Then, things took another unexpected turn.  It was obvious that Gibson had spotted us tailing her. She pulled her car at a cockeyed angle into a parking spot on Woodward Avenue and stared at us as we drove past.  We decided to keep driving and let her go. 

A few minutes later, we found her car back at the courthouse, but not for long. She left for the day at 4:14 p.m., sixteen minutes before closing time.  It was another five hour day.

Courthouse sources told 7 Action News that this short work day routine has been going on for years.  Sources said everybody at the courthouse knows about it and it's a running joke with people guessing what time Gibson will show up.

So how does she get away with it?

"There's no accountability down there," said the dad who was stuck with big attorney fees waiting for Gibson to show up for work.

"And you know I'm accountable,

you're accountable, we all need to be accountable," he said.

After six days of slacking, the 7 Action News Investigators decided it was time for an unscheduled accountability session, a "side-bar conversation" with the judge.  We approached Gibson as she showed up for work around 10 a.m. and pulled into her new hidden-away parking space.  When Gibson saw 7 Action News Investigator Scott Lewis walking toward her with a photographer, she put her SUV into reverse and started backing out.

"Your honor, I'd like to ask you some questions about your work hours," Lewis shouted through her closed driver's-side window.

 "You're a little late aren't you?" he asked.

Gibson didn't answer but finally rolled her window down when Lewis persisted.

"My mother's passed and her birthday was yesterday.  It's not a good day for me." Gibson said, ignoring his questions about her short work days.

"Well I'm sorry about that but your work hours are not standard.  You're not working eight hours a day. We've been watching your honor and we have video to show it," Lewis told the judge.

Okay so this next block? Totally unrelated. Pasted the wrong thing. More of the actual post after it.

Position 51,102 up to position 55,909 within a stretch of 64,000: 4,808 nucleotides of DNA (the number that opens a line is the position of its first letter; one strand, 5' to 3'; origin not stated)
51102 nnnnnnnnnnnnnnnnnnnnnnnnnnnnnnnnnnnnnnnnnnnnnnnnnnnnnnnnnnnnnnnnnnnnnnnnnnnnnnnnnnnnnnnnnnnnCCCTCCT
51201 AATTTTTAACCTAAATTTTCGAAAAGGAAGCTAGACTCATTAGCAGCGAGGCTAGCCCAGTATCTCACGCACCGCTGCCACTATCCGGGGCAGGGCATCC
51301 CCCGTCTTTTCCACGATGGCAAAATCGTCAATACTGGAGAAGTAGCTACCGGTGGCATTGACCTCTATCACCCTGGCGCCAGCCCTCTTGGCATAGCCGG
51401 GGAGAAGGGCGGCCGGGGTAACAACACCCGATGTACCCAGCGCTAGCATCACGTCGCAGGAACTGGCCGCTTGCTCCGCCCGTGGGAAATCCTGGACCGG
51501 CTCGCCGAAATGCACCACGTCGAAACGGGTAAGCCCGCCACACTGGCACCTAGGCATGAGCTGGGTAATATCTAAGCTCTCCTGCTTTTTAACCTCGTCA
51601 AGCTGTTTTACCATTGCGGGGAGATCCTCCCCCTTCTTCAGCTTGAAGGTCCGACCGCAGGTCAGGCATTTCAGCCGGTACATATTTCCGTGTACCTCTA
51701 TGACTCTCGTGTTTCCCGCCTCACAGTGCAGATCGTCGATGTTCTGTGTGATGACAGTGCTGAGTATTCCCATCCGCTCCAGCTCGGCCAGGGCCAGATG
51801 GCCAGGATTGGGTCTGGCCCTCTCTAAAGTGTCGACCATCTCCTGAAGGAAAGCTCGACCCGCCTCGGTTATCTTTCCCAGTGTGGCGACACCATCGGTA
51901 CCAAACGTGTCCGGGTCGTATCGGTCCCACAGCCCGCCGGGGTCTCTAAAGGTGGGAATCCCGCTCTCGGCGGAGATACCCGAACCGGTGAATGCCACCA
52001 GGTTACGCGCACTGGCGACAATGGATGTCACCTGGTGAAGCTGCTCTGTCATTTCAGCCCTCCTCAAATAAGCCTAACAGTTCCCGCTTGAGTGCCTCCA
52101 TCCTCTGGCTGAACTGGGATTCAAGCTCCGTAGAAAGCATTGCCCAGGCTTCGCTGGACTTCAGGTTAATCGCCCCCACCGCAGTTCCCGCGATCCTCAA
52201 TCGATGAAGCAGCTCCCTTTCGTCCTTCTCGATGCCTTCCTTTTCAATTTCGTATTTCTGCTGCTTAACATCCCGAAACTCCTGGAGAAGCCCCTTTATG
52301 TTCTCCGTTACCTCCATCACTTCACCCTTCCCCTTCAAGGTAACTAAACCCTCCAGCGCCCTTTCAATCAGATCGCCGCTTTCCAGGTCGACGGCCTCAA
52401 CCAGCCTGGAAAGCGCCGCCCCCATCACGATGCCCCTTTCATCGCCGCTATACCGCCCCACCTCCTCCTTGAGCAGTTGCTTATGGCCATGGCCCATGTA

"Okay," Gibson replied.

"You've been working five hour days most days.  People are waiting in your courtroom for two hours," Lewis continued.

With that, the juvenile court judge mumbled something unintelligible, waived Lewis off and drove away.  She was later escorted into the building by two sheriff's deputies.

The Dad who called the 7 Action News Investigators said he hopes this story will get Gibson to clean up her act.

"I'd like to see her do her job, show up and respect everybody else. You know, she's getting paid for it.  Show up at 9 o'clock like the rest of the court," the dad said.

According to a spokesman for the Michigan Supreme Court, court rules require judges to be on the bench on time.  Rule MCR 8.116 states that "a definite time must be set for all court sessions, and the judge shall promptly open a session".

One of the court's judicial canons also says that "a judge should a treat every person fairly, with courtesy and respect.

But there is no mechanism for tracking judge's work hours to make sure they get to work on time.

The Supreme Court spokesperson told 7 Action News that judges are on the honor system when it comes to work hours.

Wayne County Circuit Court Judge Virgil Smith is the chief judge over the 3rd Circuit, which includes the juvenile court.  We asked Smith who holds judges accountable for putting in a full-day's work.

Smith said that the public holds them accountable because judges are subject to election. He said 7 Action News would also hold them accountable through our investigation. He said he looked forward to watching our story and holding them accountable too.